When The Heat Is On was published in 1997, it generated a number of industry attacks.
After an initial effort to discredit the book failed, Western Fuels, along with a leading industry-funded "greenhouse skeptic," S. Fred Singer, accused Gelbspan of resume fraud. On websites and in politically conservative publications, industry representatives declared Gelbspan had never been a co-recipient of a Pulitzer Prize, as he claimed.
In fact, in 1983 as special projects editor of The Boston Globe, Gelbspan conceived a project, selected a team of reporters, directed the reporters and edited the resulting series of articles. That series won a Pulitzer Prize in 1984.
The Boston Globe acknowledged Gelbspan's role in the project by printing his photograph and a brief biography under a headline reading: Profiles of Globe Staffers Who Won Pulitzers."
The Mayor of Boston sent Gelbspan an official letter congratulating him on the Pulitzer Prize.
The newspaper's Board of Directors passed a resolution specifically congratulating the editors of the prize-winning series.
When the industry campaign surfaced, the lead reporter on the Pulitzer Prize-winning series (who had since moved to the Wall Street Journal) wrote a letter to The Washington Times denouncing the campaign and confirming Gelbspan's role.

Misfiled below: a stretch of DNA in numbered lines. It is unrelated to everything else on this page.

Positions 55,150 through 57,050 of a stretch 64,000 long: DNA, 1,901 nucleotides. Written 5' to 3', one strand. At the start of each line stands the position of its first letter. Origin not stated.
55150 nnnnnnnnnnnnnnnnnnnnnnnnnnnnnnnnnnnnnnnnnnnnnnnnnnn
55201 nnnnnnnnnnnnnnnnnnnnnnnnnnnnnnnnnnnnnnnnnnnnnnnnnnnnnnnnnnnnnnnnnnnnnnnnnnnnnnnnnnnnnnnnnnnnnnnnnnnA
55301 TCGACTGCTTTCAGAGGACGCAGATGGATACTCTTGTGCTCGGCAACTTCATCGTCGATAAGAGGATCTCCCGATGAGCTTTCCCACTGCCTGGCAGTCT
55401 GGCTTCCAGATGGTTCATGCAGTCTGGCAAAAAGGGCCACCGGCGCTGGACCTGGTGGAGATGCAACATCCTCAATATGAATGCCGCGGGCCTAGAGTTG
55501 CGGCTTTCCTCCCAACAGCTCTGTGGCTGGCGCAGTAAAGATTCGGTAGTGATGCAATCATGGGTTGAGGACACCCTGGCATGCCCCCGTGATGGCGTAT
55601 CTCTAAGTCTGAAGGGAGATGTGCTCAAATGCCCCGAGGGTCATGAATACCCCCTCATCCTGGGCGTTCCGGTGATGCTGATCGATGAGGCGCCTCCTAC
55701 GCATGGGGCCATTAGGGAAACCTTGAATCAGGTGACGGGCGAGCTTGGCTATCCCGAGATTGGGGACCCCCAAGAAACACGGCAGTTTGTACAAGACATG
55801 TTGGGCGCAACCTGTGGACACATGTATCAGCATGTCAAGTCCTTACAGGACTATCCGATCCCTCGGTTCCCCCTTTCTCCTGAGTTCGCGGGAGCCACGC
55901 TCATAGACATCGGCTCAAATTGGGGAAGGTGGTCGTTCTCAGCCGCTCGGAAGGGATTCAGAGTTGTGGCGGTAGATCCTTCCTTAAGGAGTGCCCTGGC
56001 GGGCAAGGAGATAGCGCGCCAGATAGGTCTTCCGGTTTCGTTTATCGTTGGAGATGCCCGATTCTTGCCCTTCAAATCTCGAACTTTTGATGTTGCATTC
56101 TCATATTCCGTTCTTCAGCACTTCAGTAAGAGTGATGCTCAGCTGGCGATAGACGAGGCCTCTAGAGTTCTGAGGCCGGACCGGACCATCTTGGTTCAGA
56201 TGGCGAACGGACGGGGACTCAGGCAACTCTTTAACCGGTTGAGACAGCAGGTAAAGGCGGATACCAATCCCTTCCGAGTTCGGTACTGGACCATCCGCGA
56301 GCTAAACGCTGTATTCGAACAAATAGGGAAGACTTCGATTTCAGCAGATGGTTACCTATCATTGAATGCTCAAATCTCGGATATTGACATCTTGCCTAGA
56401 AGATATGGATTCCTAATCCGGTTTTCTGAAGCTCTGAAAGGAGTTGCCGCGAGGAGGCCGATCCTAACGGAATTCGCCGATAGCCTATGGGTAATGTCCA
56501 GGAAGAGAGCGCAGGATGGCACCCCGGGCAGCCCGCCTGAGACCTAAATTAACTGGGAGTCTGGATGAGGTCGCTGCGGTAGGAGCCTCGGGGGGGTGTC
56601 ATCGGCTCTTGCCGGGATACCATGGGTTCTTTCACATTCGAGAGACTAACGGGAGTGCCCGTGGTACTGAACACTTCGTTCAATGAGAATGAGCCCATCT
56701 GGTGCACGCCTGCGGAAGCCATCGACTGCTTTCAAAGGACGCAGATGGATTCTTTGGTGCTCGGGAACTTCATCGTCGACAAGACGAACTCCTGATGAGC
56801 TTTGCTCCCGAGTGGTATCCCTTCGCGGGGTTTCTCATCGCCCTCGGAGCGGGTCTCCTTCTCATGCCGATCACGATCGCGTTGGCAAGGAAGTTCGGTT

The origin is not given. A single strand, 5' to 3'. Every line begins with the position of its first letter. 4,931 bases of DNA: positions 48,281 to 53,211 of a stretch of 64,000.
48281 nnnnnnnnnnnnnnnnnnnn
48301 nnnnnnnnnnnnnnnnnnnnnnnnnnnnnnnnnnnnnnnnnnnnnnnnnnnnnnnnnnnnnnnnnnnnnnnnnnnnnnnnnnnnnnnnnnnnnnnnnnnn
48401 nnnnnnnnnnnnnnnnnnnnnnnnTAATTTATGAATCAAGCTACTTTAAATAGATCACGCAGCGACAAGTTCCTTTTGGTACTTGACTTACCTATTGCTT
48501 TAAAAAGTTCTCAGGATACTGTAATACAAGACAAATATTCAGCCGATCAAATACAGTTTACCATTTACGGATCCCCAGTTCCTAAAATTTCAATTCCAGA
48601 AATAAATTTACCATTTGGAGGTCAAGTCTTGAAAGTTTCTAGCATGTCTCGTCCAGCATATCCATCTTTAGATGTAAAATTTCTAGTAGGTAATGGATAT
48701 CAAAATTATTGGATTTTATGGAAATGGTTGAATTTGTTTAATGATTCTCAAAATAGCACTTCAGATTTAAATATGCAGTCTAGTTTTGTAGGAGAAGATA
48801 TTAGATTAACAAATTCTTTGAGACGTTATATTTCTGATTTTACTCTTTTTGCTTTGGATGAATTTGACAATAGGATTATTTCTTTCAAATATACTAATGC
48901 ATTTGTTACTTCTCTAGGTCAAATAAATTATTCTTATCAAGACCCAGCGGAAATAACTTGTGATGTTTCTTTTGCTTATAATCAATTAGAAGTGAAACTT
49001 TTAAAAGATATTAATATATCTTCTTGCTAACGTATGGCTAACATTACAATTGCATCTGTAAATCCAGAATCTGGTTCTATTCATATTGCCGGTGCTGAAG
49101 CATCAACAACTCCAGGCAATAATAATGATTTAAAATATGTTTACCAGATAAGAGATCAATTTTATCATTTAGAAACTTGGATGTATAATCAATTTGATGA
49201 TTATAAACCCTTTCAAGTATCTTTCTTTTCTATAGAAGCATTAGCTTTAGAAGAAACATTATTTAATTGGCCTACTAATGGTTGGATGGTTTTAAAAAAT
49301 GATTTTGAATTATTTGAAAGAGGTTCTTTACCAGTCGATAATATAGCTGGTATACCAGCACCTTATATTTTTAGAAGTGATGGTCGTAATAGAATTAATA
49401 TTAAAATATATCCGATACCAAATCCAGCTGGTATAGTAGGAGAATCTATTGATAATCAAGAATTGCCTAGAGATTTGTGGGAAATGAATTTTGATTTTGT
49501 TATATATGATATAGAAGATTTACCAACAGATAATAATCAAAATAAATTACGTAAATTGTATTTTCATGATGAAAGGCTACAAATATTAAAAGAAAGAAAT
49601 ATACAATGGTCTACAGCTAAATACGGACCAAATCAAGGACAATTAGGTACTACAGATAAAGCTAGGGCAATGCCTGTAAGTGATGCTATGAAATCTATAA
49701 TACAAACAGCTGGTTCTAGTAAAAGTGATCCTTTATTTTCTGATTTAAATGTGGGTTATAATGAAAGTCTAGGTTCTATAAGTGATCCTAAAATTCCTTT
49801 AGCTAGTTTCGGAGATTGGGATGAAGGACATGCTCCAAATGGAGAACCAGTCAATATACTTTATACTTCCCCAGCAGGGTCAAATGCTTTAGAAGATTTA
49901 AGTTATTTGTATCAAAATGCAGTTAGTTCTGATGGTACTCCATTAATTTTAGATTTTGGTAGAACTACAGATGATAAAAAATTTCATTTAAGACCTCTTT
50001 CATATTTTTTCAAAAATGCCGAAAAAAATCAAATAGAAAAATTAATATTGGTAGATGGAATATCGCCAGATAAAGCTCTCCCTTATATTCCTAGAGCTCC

That effort at character assassination followed an earlier effort by the fossil fuel lobby. Soon after its publication, the book was excerpted in The Washington Post and several other papers. It also received favorable attention in The Minneapolis Star-Tribune, The Boston Globe and a number of other media outlets.
A week after it was excerpted in The Washington Post, the Western Fuels Association, a disinformation arm of the coal industry, took out full page ads in the Sunday Post and The Washington Times denouncing the book. The ad implied that the book's publisher had purchased space in the news pages of The Washington Post where it had been excerpted.
"It takes deep pockets to buy space comparable to what Gelbspan received from The Washington Post, The Boston Globe and the Minneapolis Star-Tribune to pump sales of his book." according to the Western Fuels ad of June 1, 1997.
When that attempt fell flat, the industry critics launched their accusations of resume fraud regarding the Pulitzer Prize.
That campaign of character assassination has tainted their reputations far more than the author's. Gelbspan is very proud to have been a member of the Boston Globe team that won a Pulitzer Prize, and he is proud of the constructive influence the series had on the civic life of Boston.